Scotland's £3bn offshore windfarm; National park sees 72% bee increase; Food Waste Action Week to Return; and Lake Windermere plagued by toxic gunk.
In this month’s roundup, we pull together our pick of the latest environmental news and innovations from the last month.
Seagreen Switches on Scotland’s £3bn offshore Windfarm
The Guardian. (23/08/2022)
The joint venture between SSE renewables and TotalEnergies connected to the electricity network on Monday 22nd 2022, and features 114 turbines standing at 187 metres – twice the size of Big Ben.
Seagreen will be the world’s deepest fixed-bottom windfarm, and Scotlands largest windfarm to date.
Steve Wilson, Programme Director of Seagreen, said: “This is a significant project that’s very technologically innovative for the renewables industry.”
Currently, the windfarm is not fully operational, and won’t be until the first half of next year. When the site is fully functioning, it will produce enough electricity to power 1.6m households, covering two-thirds of Scottish households. However, the electricity generated will be distributed around the UK.
National Park sees 72% rise in bee population following wildflower scheme
The South Down’s National Park has seen a record rise in bee population following the introduction of wildflower meadows.
The park, which reaches from Hampshire to East Sussex launched the Bee Lines project three years ago to create a network of wildflowers to encourage the welcoming of pollinators.
Since the sowing of the seeds, they have seen exceptional growth and diversity of species from 179 to 624, with 72% of them being pollinator species.
The South Downs National Park Trust provided 11 grants in recent months to fund the planting and growth of the wildflowers around farms, community fields, recreational grounds, and road verges.
Nick Heasman, who leads Bee Lines, said: “It’s wonderful to see this wildflower planting making a significant difference to biodiversity, and that effect can only multiply in future years as the habitat becomes more established.”
Food Waste Action Week 2023 Announced
British Environmental charity WRAP (Waste & Resources Action Programme) has announced it will be continuing it's 'Love Food Hate Waste' campaign for a third year.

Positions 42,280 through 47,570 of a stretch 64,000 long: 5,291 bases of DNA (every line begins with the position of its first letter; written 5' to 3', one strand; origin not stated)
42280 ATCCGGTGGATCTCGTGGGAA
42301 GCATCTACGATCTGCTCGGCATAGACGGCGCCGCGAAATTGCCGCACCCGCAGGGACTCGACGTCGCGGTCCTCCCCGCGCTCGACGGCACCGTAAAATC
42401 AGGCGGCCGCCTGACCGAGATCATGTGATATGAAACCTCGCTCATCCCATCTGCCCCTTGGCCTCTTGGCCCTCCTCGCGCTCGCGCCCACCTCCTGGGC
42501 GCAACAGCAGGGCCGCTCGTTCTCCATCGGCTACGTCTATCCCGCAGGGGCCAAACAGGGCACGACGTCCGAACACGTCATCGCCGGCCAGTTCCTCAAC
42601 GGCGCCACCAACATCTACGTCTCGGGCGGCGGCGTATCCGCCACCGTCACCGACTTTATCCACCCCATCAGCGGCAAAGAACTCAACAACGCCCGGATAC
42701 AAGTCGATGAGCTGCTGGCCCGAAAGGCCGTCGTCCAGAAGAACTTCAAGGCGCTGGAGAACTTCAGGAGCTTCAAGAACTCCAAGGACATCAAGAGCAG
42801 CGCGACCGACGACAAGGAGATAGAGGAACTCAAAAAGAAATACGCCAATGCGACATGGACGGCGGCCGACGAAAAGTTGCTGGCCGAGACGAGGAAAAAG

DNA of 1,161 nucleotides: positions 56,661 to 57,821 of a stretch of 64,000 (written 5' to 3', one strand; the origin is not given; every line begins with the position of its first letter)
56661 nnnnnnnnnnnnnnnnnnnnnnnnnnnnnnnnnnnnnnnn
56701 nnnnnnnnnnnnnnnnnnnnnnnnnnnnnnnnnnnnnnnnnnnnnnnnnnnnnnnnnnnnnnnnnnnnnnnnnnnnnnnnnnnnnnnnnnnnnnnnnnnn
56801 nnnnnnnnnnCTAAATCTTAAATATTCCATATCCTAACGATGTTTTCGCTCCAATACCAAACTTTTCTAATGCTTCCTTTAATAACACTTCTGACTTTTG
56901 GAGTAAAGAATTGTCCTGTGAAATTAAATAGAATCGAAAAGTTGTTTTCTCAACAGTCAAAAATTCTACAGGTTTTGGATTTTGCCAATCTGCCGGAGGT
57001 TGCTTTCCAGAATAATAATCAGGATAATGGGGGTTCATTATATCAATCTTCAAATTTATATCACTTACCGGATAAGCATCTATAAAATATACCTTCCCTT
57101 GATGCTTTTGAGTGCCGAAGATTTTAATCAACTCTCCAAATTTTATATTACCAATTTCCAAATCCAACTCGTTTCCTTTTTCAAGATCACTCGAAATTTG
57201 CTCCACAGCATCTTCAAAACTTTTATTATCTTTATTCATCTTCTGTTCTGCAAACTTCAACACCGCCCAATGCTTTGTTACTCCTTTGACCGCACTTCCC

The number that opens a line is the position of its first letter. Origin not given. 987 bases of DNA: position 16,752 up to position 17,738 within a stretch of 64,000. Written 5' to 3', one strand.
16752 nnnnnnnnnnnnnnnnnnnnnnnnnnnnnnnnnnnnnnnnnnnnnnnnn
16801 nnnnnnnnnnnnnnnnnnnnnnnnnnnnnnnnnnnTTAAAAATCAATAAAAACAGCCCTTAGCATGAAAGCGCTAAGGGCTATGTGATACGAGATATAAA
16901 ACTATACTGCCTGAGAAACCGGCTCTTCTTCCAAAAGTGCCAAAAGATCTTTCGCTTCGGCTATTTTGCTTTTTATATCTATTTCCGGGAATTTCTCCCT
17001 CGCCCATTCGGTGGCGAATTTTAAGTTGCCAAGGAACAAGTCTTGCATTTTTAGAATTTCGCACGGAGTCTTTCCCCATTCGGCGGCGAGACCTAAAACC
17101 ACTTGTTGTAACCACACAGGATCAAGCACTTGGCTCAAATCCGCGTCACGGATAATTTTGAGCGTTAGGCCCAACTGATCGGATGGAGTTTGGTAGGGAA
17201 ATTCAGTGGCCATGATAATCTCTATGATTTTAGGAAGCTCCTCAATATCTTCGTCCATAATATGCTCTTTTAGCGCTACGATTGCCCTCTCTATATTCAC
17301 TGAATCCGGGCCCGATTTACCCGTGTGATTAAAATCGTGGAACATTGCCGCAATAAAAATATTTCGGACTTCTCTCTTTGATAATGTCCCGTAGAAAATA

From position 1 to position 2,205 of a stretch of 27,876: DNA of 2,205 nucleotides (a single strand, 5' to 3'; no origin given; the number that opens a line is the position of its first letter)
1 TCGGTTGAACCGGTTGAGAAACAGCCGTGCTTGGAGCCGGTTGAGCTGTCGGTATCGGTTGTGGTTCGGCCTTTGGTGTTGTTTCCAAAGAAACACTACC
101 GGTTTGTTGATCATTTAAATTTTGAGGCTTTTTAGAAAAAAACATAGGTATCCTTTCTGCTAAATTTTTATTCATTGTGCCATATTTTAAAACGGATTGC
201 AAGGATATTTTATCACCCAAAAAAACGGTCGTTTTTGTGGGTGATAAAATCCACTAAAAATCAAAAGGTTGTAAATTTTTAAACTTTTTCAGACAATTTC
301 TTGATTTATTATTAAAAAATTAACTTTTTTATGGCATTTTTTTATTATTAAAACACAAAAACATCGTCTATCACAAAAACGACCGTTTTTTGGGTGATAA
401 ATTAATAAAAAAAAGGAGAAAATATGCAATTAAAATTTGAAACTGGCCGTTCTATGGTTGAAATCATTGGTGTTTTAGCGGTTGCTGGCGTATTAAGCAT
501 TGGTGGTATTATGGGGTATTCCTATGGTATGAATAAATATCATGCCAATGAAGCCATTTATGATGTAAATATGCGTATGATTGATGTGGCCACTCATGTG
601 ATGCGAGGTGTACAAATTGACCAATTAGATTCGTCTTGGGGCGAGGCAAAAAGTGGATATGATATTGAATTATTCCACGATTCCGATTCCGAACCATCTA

Using the focal theme 'Win. Don't Bin', WRAP aims to include a motive of highlighting the value of food and how people shouldn't waste - saving money, and the planet.
The charity estimates that the UK wastes 4.5 million tonnes of food every year - that's £14 billion worth. Additionally, it is estimated that 25 million tonnes of CO2 is produced because of this waste.
The expectations have been set high for the 2023 campaign. This year saw more than 80 organisations across 12 countries support the event, drawing the attention of more than eight million people in the UK, with almost 55% claiming to have reduced the amount of food they bin at home.
Catherine David, Director of Collaboration and Change at WRAP, commented: "With food price inflation at an all-time high, WRAP is excited to be running our third annual FWAW and is looking for partners to step up and help people save money and fight the climate crisis."Read the full article here.
Lake Windemere Plagued by Toxic Gunk
Poisonous Blue-green algae has formed on the iconic Lake Windemere this month, leading to huge concern for humans and animals.
The algae bloom is formed due to recent heatwaves and the masses of people visiting over the summer.
The bloom lowers the oxygen levels in the lake, meaning the aquatic wildlife that become caught in dense pockets of the algae effectively choke. Meanwhile, dogs looking for a drink from the freshwater lake risk being poisoned, as do humans.
Mr.Staniek, a local environmental campaigner fears for the future of England’s largest lake, and with heatwaves becoming longer and more frequent, he believes that Windemere’s fragile ecosystem could be thrown off balance and sent into terminal decline.
Covered by United Utilities, the firm nevertheless allows high levels of phosphorus to enter the lake from regular sewage dumpings and fertiliser run-offs from agriculture, further decreasing the oxygen levels in the water.
Mr. Staniek says without strong action to improve water quality the coming summers could see “potentially hundreds of thousands of dead fish washing up on the shores of Windermere”.